I spent countless hours, playing through Single-Player Diablo games, leveling my rogue to a level 31 and killing Diablo a few times. Why did I do this? I wanted to be able to give a firsthand account of each quest in the single-player of Diablo.
I also wanted to remember why I liked this game so much. Answer? It’s addictive, it’s fun, it’s simple, and every game can be different. It was ahead of it’s time, and apparently, I can still loose myself playing it for hours, long after it’s New Year’s Eve release in 1996.
The game takes place in the town of Tristam, although most of the action takes places under Tristam in four levels of dungeons; the Cathedral, the Catacombs, the Caves and Hell, each with fours levels, giving the game 16 total levels, full of monsters and bosses to hack, shoot or burn.
How do you want to kill the monsters? Select your class and name your hero. There are only three class choices in Diablo; Warrior, Rogue or Sorcerer. Each has their own primary attribute and a skill. The Warrior can repair objects and utilizes strength as it’s primary attribute (hacker), for the Rogue, it’s disarming traps and dexterity (ranged attack) and for the Sorcerer it’s the ability to recharge staffs and magic (spells). Really it’s your preference.
The single-player story-line has one goal; kill Diablo but getting to his level 16 lair, that’s different every time you play. But before I get ahead of myself, you can’t venture into the depths of the earth on your own. There are plenty of characters within the game to assist, guide and help you along your journey, as well as reward you for completing quests.
Deckard Cain, is the town elder and for a small price he can identify those special items found during your dungeon crawl. He also can tell you more about any quest that might arise than most of the other townsfolk. What would any game be without a good weapon-smith or armorer? Griswold, the blacksmith, will sell you basic an premium items, though within one game his stock only changes when you level up. He can also repair your existing items but his most useful ability is of buying the weapons that you find in the dungeons, turning that useless ax for a rogue or the useless bow for a sorcerer into cold, hard gold.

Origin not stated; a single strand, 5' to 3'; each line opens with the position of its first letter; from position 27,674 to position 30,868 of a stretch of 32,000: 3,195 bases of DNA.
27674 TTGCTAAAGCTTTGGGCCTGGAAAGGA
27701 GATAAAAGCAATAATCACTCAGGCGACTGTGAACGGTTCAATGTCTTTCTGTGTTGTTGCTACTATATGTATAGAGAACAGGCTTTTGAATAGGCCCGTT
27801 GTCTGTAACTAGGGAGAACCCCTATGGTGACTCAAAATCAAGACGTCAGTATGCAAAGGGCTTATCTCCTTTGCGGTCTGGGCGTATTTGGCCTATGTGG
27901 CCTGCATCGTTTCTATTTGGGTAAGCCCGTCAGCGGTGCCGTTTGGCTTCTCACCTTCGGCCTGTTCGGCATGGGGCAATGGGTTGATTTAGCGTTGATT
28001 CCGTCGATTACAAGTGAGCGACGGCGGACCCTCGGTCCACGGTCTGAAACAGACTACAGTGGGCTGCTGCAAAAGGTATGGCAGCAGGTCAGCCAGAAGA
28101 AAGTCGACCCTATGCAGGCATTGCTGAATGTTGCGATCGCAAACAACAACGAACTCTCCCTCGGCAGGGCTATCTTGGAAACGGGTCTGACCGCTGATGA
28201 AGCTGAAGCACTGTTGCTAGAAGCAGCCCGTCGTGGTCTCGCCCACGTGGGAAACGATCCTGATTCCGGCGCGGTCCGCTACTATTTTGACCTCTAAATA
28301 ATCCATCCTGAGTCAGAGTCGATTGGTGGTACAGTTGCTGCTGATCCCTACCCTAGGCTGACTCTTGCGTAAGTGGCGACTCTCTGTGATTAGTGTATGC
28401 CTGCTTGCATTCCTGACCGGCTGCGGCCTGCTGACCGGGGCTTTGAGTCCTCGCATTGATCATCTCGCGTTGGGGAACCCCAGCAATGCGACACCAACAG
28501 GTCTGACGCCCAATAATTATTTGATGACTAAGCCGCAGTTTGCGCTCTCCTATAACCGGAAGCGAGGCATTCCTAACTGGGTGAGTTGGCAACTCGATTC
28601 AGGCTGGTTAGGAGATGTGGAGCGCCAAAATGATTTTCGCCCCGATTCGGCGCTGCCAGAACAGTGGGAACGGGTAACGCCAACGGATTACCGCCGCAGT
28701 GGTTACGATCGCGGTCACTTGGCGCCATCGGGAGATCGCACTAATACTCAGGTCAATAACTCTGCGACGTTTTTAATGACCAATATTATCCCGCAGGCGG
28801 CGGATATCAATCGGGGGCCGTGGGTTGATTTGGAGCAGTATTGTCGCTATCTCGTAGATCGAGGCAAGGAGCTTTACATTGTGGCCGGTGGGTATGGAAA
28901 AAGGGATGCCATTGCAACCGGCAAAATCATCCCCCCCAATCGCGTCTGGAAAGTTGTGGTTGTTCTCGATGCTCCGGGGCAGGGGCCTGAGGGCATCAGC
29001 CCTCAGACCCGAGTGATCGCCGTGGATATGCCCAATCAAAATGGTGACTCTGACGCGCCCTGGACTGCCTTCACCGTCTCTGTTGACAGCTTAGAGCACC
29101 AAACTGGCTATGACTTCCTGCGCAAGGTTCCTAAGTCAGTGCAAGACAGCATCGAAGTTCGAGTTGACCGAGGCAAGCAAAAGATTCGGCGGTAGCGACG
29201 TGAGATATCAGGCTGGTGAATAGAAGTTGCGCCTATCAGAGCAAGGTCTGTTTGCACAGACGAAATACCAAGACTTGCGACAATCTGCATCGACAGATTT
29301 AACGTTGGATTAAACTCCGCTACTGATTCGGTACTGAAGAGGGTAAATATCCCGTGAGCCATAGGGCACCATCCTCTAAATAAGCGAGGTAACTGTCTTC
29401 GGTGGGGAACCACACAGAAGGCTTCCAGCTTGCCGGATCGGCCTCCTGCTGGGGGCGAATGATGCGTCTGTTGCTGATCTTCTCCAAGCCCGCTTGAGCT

Pepin the healer is the most helpful of all non-player characters in the game. Not only does he sell potions, scrolls and elixirs, but he will heal you at no cost. His inventory seems to change or get replenished every time you go into the dungeon and return to town, but don’t worry, he never runs out of potions of healing or full healing.
Adria the witch, is similar to Pepin in that she never runs out of potions of mana or full mana. Her inventory also changes often, although it appears to be more random to me and not quite as often as Pepin’s. She will by any staff you find that you don’t want to hold on to, but the most important thing that she sells are books. With enough money, it’s easy to buy books from Adria to level up your spells. She also sells elixirs and will recharge your staff for a price.
The last character that isn’t just a talking head is Wirt, the peg-legged boy. He is a salesman of sorts, give him 50 gold and he’ll show you a wildly expensive premium item. The downfall to this being that you have to give up 50 gold to even see the item, whether you would like to buy it or not. However, when you get up there in levels and start playing games on higher difficulties, money isn’t the issue it is starting out, and you’ll find yourself frequenting Wirt a little more often, his inventory also changes when you level up.
As I mentioned earlier the rest of the characters are just talking heads, Ogden the Barkeep, Gillian the maid, and Farnham the drunk, who is by far the most entertaining of them all to ask about the quests you encounter.